Maybe I should have prepared for today’s phone call sooner. But where do you draw the line? If I “should” be prepared for an 11am call by 10am just in case the other person rings an hour early, should I also be prepared at 9am? 8am? 7am? 11pm the previous night?

It all gets to me because I try so damn hard to be reliable, to stick to arrangements, to not fuck up too much. I use productivity systems and automated reminders, because I’m so terrified of dropping a ball. So of course it winds me up when I’m finishing a phone call and then hear the alarm I set to remind me that the call is about to start. Or when the alarm I set to wake me up goes off several miles into a journey. If you suddenly change our plan by being super-early, my ability to stick to that plan has been stolen from me by your inconsiderate behaviour. You are transforming me from a calm, reliable person into a flustered flake with wet hair, a messy house and no notes. And of course I’m going to hate you for that.

We have this wonderful thing called consensus reality, where (almost) everybody can agree what time it’s supposed to be on different parts of the planet. It’s an amazing tool for planning things that involve more than one person. But when we have a cultural assumption that it’s OK to start things earlier than agreed, the point of agreeing a time is lost and we lose the value of one of the most basic achievements of human civilisation.

(Don’t get me wrong – late is rude and annoying too. And vaguely ethno-cultural excuses like “Indian timings” drive me crackers.)

I asked just now where we should draw the line. Why not just have a consensus to take agreed times literally? So 2pm means 2pm and not 1:30pm or 2:30pm and not 1pm or 3pm either.  God knows, sticking to an agreed time is hard enough even when you’re trying your best. I’m often guilty of unintended earliness (and plenty of unintended lateness) myself. People are always going to miss buses, have childcare emergencies, get their dates mixed up, allow too much or too little time for the journey and so on.

But a lot of irritating, stressful earliness isn’t caused by mistakes – it’s caused by people thinking they have cultural approval to abruptly move the goalposts. We need to withdraw that approval so we can start taking agreed times literally again.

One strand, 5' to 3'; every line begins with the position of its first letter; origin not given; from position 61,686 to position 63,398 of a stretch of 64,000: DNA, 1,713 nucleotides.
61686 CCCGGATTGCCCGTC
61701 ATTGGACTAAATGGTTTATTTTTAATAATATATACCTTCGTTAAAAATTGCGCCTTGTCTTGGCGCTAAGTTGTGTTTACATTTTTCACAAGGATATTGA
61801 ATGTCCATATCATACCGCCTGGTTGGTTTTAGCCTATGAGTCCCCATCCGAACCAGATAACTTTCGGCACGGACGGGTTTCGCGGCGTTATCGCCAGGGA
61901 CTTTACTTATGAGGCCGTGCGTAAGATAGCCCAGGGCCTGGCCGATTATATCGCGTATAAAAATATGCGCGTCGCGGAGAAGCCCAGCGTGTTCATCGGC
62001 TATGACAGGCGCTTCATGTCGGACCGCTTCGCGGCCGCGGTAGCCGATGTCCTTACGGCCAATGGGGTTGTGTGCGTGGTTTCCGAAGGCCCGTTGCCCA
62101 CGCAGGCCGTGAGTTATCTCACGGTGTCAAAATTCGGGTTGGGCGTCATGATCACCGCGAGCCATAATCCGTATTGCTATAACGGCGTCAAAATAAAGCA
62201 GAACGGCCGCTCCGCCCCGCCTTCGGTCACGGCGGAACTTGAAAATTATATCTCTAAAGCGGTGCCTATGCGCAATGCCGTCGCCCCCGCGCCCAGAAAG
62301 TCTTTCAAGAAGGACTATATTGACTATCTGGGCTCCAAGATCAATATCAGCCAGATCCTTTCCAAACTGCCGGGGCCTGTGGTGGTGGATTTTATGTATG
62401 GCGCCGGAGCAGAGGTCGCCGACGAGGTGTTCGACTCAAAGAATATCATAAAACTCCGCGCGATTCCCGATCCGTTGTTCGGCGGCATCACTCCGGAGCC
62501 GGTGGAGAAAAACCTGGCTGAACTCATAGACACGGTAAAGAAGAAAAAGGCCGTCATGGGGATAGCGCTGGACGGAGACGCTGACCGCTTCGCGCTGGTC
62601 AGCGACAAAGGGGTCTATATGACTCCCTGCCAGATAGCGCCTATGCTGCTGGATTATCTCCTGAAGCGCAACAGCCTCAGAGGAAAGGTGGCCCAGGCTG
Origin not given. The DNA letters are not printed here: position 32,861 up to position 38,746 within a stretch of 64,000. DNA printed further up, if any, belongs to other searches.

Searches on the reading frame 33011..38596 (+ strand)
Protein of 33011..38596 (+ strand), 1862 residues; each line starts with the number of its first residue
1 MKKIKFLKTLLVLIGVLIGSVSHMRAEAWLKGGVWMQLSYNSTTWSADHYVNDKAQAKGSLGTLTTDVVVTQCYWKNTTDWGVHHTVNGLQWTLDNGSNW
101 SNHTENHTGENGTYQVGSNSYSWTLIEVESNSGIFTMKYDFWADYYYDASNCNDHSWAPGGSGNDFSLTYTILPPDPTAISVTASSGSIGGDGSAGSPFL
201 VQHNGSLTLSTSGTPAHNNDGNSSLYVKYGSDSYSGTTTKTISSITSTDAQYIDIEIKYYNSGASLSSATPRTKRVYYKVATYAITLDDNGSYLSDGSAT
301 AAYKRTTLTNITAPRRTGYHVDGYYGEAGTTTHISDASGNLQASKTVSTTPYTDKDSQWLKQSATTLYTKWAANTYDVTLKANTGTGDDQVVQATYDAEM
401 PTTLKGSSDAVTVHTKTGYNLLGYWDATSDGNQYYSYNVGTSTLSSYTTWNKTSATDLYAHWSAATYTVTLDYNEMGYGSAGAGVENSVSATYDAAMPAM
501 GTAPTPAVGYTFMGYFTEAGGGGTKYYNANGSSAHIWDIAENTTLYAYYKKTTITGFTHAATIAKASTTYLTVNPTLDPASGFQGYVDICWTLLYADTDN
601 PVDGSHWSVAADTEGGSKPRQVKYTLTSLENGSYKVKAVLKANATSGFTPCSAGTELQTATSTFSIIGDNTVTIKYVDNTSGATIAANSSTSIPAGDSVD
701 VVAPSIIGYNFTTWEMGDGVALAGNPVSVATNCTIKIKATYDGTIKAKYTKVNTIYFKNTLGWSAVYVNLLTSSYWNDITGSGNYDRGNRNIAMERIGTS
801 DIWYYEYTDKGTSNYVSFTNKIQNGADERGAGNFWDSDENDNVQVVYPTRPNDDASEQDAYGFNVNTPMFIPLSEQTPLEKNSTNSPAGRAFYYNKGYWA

In the car on the way to the funeral, we made a point of saying “Oh, look, it’s 8:30am. We should be setting off round about now!” and giving the early-bird meaningful looks. I think that’s the way forward. Don’t politely wave aside the agreed time as you would if someone was late or early through no fault of their own. Push back. Argue for a consensus reality that makes sense.

Lie-to-word ratios: Men with Pens

February 1, 2013

As well as collecting crap acronyms, I also collect examples of phrases with a high lie-to-word ratio.

I’ve been interested in the idea since reading a New Yorker profile of George Meyer many years ago (full article only available to subscribers, sorry). He gave the example of Country Crock:

“It’s not from the country; there is no crock. Two words, two lies.”

(Obviously, if you’re ploughing the rich linguistic seam of oddly-named butter substitutes, the UK’s I Can’t Believe It’s Not Butter is practically a PhD thesis in a tub, but let’s not go there.)

Since I collect them in real life, I might as well start putting examples on this blog. Today’s example is Men with Pens. For many years, this copywriting agency bigged up its macho, no-nonsense credentials and became very successful indeed. Business owner James Chartrand attracted criticism for sexist comments, but basically all was well. Until December 2009, when Chartrand outed herself as a woman.

In this example, the word “men” is actually two lies. She’s not male and she’s not plural (although she gave a very convincing impression of being a whole agency with several staff members). So the first word is two lies.

I assume there’s debate in the world of lie-to-word collectors about whether prepositions count. Should the “with” count as a word when you’re working out the ratio? I’m still not sure about this one myself.

As for the “pens” bit… well, it’s a metaphor, innit? Nobody literally expects them to do their work with pens rather than keyboards. And anyway, James Chartrand probably does own multiple pens. She can afford it. So I think she gets a pass on that one.

So Men with Pens comes out as three words, two lies. A lie-to-word ratio of 2:3.